Latourelle JC et al. (2008) The Gly2019Ser mutation in LRRK2 is not fully penetrant in familial Parkinson's disease: the GenePD study. BMC Med 6: 32
The most common genetic cause of Parkinson disease (PD) is a mutation in the leucine-rich repeat kinase 2 (LRRK2) gene that causes a Gly2019Ser substitution, which is associated with ∼5–6% of familial PD cases and 1–2% of idiopathic cases. Wide variations in penetrance estimates of such mutations have been reported. Now, as part of the GenePD study, Latourelle et al. report on lifetime penetrance of LRRK2 mutations in familial PD in a large study sample.
The team studied 903 patients with PD and 58 unaffected individuals from a total of 509 families, in which at least two members had PD, plus 126 randomly selected patients with PD and 197 control individuals. All participants were screened for LRRK2 mutations; carriers of such mutations (54 individuals with Gly2019Ser mutations and 4 with Arg1441Cys mutations) were identified in 31 families, whereas no such mutations were found in the control group or healthy relatives of patients with PD.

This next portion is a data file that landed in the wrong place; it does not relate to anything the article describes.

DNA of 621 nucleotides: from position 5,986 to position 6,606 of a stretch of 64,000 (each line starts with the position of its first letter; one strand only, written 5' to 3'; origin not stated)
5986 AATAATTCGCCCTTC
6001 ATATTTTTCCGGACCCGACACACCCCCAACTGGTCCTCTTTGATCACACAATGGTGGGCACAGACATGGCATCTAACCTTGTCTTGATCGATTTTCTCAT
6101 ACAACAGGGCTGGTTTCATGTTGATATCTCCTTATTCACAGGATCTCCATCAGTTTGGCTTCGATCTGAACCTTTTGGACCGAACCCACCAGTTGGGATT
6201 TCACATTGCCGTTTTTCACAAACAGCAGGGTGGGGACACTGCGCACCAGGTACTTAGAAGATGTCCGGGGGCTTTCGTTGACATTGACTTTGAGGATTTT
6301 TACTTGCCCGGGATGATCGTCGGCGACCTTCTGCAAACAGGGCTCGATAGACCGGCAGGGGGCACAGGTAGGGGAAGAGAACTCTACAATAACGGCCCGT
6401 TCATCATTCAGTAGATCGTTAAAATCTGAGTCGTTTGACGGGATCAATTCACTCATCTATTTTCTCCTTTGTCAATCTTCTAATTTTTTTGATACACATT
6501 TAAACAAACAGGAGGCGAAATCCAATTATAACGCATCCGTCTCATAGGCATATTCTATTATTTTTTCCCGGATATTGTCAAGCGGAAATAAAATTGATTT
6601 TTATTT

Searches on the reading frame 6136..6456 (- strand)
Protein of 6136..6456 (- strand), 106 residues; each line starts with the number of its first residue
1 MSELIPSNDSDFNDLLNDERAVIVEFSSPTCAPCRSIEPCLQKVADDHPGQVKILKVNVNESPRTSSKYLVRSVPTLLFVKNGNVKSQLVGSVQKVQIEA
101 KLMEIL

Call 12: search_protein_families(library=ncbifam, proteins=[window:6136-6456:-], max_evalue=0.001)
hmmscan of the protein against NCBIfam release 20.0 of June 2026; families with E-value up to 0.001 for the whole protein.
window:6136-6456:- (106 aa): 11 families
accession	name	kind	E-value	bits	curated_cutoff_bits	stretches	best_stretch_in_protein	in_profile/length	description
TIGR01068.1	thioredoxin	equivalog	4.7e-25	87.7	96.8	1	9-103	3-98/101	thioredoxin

The estimated penetrance of Gly2019Ser mutations was 67% at the maximum observed age range (90–94 years) in this sample of familial PD, compared with an estimated penetrance of 33% in randomly sampled cases from a previous study.
These results indicate that other risk factors might contribute to the onset of PD, irrespective of Gly2019Ser status. Increased penetrance in familial samples might be explained by inheritance of other susceptibility factors in family members.